Originally Posted by jagguy
Ok I downloaded gparted iso.
Now i need to download linux. To do this what is more popular these days Suse or Redhat? and can i downlaod either for free?
Well why limit yourself ?
Personally, I'd suggest 3 partitons. One for the / (a.k.a. root), one for swap and one for /home. The seperate /home has the advantage, that because you're new to linux, you can start doing stuff i.e. setting up address books for emai, customistation, bookmark lists etc etc (you know, the normal stuff we often do without thinking), but if you get adventurous and want to try a different distro, as long as you don't touch the /home during install of a different distro (formating the partition etc etc.) then as long as the installer for the new distro see's the partition, it invariably "just works".
As for which distro ? Well if you're familiar with windows, then I would suggest one that uses the KDE graphical frontend. Not because it's necessarily better or worse than gnome, but because it feels a little more "windows like" and less different (which I personally prefer, because thats what I "cut my teeth" with). So if you wanted to go with whats popular, either Ubuntu, but then installing the KDE desktop or just go for Kubuntu (which is Ubuntu with the KDE already installed/configured).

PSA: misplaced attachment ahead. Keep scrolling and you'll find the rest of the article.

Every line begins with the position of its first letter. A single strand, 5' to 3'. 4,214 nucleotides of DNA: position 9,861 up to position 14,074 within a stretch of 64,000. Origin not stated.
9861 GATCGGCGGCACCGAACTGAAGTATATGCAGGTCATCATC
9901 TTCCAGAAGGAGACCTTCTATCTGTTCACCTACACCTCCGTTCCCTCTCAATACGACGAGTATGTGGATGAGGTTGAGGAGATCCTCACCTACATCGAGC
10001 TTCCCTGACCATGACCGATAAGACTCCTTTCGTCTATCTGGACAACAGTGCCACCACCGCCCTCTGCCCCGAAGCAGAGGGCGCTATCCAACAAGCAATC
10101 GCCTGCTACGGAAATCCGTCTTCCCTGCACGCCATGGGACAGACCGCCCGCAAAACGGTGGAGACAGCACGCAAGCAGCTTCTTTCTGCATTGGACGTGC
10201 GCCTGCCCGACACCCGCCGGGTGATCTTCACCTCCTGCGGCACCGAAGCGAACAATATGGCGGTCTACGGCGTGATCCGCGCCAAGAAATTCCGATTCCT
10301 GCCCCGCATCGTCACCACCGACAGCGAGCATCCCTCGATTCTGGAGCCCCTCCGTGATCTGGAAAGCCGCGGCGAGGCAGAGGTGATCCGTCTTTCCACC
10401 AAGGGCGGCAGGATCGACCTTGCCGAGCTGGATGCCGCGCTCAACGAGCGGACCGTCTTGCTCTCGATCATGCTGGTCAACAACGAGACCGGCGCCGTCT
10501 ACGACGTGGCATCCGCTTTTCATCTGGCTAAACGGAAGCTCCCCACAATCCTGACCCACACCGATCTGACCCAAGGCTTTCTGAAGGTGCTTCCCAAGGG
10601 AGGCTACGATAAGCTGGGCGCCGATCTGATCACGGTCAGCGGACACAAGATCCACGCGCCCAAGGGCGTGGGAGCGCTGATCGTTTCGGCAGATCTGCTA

Being part of the *buntu world, theres a mountain of assistance/help/guidance etc already available for it.
Oh and if it were my system with say 60 gig's available, then I'd make the / partition 15 to 20 gigs, the /swap 2x the installed RAM (thats from the traditional linux wisdom when 64 megs of RAM was a lot, unlike what people tend to have installed these days - my /swap is 1.5 gigs, with is roughly 2x the 768 megs of RAM I have installed) and the rest for the /home. That would allow me enough space to play with installing just about all the linux apps I might ever want to use in the /, while having plenty of space for user type stuff (music etc etc) in the /home.
Oh and with the gparted, I would suggest at very least, formatting the partitions as ext3 (you'd have to google for explainations of the pro's and cons of other file systems).
If you think it's likely that you'll want/need to have a facility to be able to write stuff to files in both OS, then it might be prudent to have a seperate partition thats formatted as FAT32, neither OS has a problem writing files in that file system - whereas, there are still some issues about linux writing files in NTFS.